Freshwater fish species richness has increased in Ohio River Basin since ’60s
The taxonomic and trophic composition of freshwater fishes in the Ohio River Basin has changed significantly in recent decades, possibly due to environmental modifications related to land use and hydrology, according to a study published April 24 in the open-access journal PLOS ONE by Mark Pyron of Ball State University, and colleagues.
Human-made threats to freshwater ecosystems are numerous and globally widespread. The legacy of agriculture and land use is manifested in the Ohio River Basin, drastically modified via logging and wetland draining following European colonization. After this period, the Ohio River Basin watershed was historically dominated by agriculture, and then converted from agriculture to forest during the 1960s-80s. The effects of these changes on fish throughout the basin are not fully known.
Pyron and colleagues used 57 years of rotenone and electrofishing fish collection survey data (1957-2014), collected by the Ohio River Valley Water Sanitation Commission, to examine changes to taxonomy, trophic classifications, and life history strategies of freshwater fish assemblages in the Ohio River Basin over this period.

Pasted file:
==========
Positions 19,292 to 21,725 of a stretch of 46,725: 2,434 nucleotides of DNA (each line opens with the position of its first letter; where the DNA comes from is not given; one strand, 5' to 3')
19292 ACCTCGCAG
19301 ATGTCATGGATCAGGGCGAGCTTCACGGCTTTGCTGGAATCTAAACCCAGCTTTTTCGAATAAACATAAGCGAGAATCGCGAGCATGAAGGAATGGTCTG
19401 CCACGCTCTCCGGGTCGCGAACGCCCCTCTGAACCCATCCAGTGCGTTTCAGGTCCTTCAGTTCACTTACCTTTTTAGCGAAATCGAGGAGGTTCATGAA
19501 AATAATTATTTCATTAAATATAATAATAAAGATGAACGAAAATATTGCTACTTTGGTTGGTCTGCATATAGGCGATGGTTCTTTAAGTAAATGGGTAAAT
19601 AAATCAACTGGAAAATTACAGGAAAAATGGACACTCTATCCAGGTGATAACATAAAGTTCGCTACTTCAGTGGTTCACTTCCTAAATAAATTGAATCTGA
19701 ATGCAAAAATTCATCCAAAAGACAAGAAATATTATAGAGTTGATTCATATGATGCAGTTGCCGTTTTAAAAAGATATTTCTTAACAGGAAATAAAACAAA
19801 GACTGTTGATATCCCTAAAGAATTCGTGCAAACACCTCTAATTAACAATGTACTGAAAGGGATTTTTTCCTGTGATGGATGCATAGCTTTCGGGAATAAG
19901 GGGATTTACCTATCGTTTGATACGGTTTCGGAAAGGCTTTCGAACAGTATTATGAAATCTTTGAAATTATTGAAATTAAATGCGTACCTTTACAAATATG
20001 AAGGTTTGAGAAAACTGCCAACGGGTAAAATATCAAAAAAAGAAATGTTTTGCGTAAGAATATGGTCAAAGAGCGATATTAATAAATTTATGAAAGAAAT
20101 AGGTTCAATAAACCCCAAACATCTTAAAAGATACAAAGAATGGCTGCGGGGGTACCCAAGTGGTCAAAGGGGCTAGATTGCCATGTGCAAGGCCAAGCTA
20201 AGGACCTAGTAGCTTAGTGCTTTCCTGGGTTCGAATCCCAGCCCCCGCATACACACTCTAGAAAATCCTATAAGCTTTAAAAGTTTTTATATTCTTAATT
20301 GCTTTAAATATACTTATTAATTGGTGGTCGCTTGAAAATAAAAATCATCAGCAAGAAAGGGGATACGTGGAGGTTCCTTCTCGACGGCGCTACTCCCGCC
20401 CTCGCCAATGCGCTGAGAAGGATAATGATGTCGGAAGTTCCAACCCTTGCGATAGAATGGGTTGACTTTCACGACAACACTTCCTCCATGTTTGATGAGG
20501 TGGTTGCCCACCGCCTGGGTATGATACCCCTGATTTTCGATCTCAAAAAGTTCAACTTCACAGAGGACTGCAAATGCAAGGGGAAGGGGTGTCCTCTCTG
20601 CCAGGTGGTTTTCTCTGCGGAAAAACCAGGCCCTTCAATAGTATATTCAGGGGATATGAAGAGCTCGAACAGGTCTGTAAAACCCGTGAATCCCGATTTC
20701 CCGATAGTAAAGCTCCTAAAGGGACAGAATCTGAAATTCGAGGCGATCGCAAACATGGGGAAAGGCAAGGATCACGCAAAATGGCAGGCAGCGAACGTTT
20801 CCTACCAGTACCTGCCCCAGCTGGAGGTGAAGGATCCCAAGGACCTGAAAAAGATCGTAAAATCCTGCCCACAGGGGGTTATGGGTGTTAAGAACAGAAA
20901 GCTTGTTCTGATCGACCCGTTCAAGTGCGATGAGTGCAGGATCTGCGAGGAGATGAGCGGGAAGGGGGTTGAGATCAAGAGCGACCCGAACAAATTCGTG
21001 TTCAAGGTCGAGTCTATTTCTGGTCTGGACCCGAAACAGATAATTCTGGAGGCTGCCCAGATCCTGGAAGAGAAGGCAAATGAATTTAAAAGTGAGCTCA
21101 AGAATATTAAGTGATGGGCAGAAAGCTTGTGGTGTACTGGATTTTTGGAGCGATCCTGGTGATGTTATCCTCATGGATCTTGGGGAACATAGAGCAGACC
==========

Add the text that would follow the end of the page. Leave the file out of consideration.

Annual species richness varied from 31 to 90 species and generally showed a positive trend, increasing over time. Taxonomic and trophic structure was correlated with the decrease in agriculture and increase in forest. The trophic composition of fish catch also correlated with this changes to the Basin’s hydrology. In general, the environmental modifications were associated with more fish species which feed on plant matter and detritus, and fewer fish feeding on plankton and on other fish.
The authors believe that future land use modifications, climate change, and altered biotic interactions could continue to contribute to complex patterns of change in freshwater fish assemblages in the Ohio River.
Pyron adds: We found significant changes in species and trophic composition of freshwater fishes in the Ohio River Basin from 1957-2014. Species richness increased with year and the fish assemblages varied with changes in landuse and hydrologic alteration.”
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